I think 80% of the value of this can be accomplished with 2 simple things:
1. a mechanism for safe trading that minimizes the opportunity for scams.
2. a way to tag a player as a jerk, and have that tag associated with the player's account (rather than just that character) so that you could see that he's a jerk even if he switches characters or deletes his character and rerolls. the only way you should be able to start fresh with a new reputation is to start fresh with a new copy of the game (and the new license key that comes with it that allows you to start a new account).
Agreed. But that 20% can mean a lot, especially if you consider advancement in MMO design which could allow for greater realism, investment, risk and conflict. And with the ease of buying a new version of the game to start fresh it's not really a deterrent at all.


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 Post subject: Re: MMO accountability
PostPosted: Thu Jun 11, 2009 2:48 pm 
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Uncle Shags wrote:
And with the ease of buying a new version of the game to start fresh it's not really a deterrent at all.


I don't know. If being an asshole cost you $50, there might be less assholes.

Implement the game so that each account can only have 1 character, and that your character cannot be deleted. Period. If you ruin your reputation, or wanted to TK a group of people and you ruined your faction, you're stuck with it.

You can go buy another account to start over. As in a whole other CD Key requireing another $50 game box (or just $50 for another key over the website). Not just a second subscription like some games do(EvE, POTBS, etc), which after canceling your first would be no additional cost.


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 Post subject: Re: MMO accountability
PostPosted: Thu Jun 11, 2009 3:57 pm 
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In Eve, you can inspect someone and see their repuation with anyone else that has altered their standings with him.

Ie...if I inspect Slamz, I see his -10 to Goonswarm, -10 BoB Alliance, +10 RPGNERDS.....obviously he is an enemy of goonswarm and BoB.

This doesnt help a hole lot in a Guild PVP game, but for a more faction'ish type game, you could easily see the assholes that people on the same faction as them dislike.

Just seperate Inter faction reputation from neutral/other factions

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 Post subject: Re: MMO accountability
PostPosted: Thu Jun 11, 2009 5:22 pm 
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I think accountability is crucial.

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 Post subject: Re: MMO accountability
PostPosted: Thu Jun 11, 2009 6:25 pm 
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Dustie wrote:
I think accountability is crucial.
Actually, I saw you say that in the friendly fire thread and it reminded me of this idea.


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 Post subject: Re: MMO accountability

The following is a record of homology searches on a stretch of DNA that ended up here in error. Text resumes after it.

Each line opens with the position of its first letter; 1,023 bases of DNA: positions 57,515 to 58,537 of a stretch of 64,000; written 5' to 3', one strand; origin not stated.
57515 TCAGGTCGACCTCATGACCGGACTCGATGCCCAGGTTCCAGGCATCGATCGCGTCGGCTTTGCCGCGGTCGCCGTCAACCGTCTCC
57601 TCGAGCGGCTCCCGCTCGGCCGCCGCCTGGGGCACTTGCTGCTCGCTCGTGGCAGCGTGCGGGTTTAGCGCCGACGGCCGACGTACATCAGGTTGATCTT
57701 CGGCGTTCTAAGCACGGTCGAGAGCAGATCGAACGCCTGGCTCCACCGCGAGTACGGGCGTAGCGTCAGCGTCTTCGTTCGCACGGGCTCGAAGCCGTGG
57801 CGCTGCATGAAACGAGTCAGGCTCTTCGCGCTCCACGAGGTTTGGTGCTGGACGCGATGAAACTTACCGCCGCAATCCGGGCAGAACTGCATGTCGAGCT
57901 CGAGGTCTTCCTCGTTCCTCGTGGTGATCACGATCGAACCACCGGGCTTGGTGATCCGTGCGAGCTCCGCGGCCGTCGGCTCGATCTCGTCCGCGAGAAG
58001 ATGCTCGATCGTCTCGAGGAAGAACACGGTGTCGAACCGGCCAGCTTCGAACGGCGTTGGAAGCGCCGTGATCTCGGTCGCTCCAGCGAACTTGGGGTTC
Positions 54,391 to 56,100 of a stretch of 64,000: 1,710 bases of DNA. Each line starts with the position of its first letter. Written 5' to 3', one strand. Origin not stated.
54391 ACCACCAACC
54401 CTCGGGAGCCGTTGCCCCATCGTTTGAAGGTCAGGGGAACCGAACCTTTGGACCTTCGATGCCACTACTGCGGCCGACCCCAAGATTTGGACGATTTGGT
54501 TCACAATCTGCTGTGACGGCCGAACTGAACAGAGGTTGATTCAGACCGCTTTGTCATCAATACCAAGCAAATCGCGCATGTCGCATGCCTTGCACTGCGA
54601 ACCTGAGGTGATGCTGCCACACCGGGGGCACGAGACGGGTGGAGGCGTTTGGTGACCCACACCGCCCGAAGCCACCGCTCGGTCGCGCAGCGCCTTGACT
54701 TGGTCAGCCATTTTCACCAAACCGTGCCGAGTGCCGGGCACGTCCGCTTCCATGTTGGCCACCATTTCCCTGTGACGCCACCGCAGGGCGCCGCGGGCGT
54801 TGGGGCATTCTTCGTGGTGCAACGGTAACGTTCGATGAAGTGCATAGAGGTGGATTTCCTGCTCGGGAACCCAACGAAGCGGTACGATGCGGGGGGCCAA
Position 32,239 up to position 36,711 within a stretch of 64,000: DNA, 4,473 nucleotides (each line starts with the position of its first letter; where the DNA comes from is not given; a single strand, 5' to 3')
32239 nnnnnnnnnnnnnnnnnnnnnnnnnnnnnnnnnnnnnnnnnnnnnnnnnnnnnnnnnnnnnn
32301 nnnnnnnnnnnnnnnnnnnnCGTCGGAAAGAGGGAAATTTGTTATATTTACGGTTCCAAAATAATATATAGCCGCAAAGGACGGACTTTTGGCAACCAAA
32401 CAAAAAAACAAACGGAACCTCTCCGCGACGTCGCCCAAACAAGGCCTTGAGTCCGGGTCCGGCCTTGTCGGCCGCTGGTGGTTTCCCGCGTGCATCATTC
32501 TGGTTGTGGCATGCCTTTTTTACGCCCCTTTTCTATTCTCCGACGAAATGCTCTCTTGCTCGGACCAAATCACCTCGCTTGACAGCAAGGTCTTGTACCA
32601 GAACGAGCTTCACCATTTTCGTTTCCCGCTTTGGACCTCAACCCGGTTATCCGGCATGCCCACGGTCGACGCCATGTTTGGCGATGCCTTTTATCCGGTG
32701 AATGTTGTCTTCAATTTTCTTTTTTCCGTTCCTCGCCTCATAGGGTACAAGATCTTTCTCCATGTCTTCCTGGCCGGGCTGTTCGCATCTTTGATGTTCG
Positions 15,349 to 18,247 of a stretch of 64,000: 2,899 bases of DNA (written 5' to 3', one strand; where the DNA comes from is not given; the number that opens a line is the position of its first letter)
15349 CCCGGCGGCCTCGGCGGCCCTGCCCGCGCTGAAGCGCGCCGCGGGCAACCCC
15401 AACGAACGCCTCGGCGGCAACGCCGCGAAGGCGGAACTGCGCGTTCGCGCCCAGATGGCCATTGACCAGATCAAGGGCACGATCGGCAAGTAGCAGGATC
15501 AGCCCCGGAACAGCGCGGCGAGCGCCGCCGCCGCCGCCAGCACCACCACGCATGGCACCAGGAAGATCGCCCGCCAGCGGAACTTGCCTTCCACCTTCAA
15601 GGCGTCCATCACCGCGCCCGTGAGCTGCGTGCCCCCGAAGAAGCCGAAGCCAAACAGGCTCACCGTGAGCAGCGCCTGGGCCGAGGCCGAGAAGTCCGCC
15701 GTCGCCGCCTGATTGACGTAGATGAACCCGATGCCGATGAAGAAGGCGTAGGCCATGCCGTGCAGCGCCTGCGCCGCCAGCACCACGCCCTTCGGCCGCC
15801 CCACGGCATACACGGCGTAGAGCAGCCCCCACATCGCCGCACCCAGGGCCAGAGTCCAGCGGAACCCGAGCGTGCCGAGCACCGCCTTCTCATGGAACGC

PostPosted: Thu Jun 11, 2009 6:28 pm 
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Uncle Shags wrote:
Dustie wrote:
I think accountability is crucial.
Actually, I saw you say that in the friendly fire thread and it reminded me of this idea.


I wanted to make sure I was on the record agreeing with you even though I don't know the "correct" answer to accountability vs "new lease on life" balance.

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 Post subject: Re: MMO accountability
PostPosted: Wed Jan 19, 2011 2:41 pm 
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Here is a new twist on this idea I just read about:

http://gizmodo.com/5733426/a-new-and-ma ... rks-online

The people running the video game League of Legends knew they had a problem. They had the same problem that makes much of the Internet unpleasant. Too many people were being jerks online. They're hatching a novel solution: citizen justice.

Starting some time in the next few months, the creators of League of Legends, a free online computer game that boasts several million players who battle each other in a swords and sorcery virtual setting, will implement a system capable of delivering crowd-sourced justice. They're calling it a Tribunal System, and their tribunal will be staffed not by professional customer service personnel, not by real judges but by gamers.
Online jerks, you will be judged not by a higher authority but by the kinds of gamers you're being jerks to.

The game's elite players will become, in effect, the judges of the misbehavior of anyone allegedly causing a ruckus in the game.

Online jerks, you will be judged not by a higher authority but by the kinds of gamers you're being jerks to.
The Right Time To Strike Back At Internet Obnoxiousness

"This is innovation that was bred from necessity," Steve 'Pendragon' Mescon of Riot Games told Kotaku in a phone interview and who said his company was too small to manually deal with a level of player frustration that emerges in a community that is filing 10s of thousands of complaints a day, as League of Legends players were.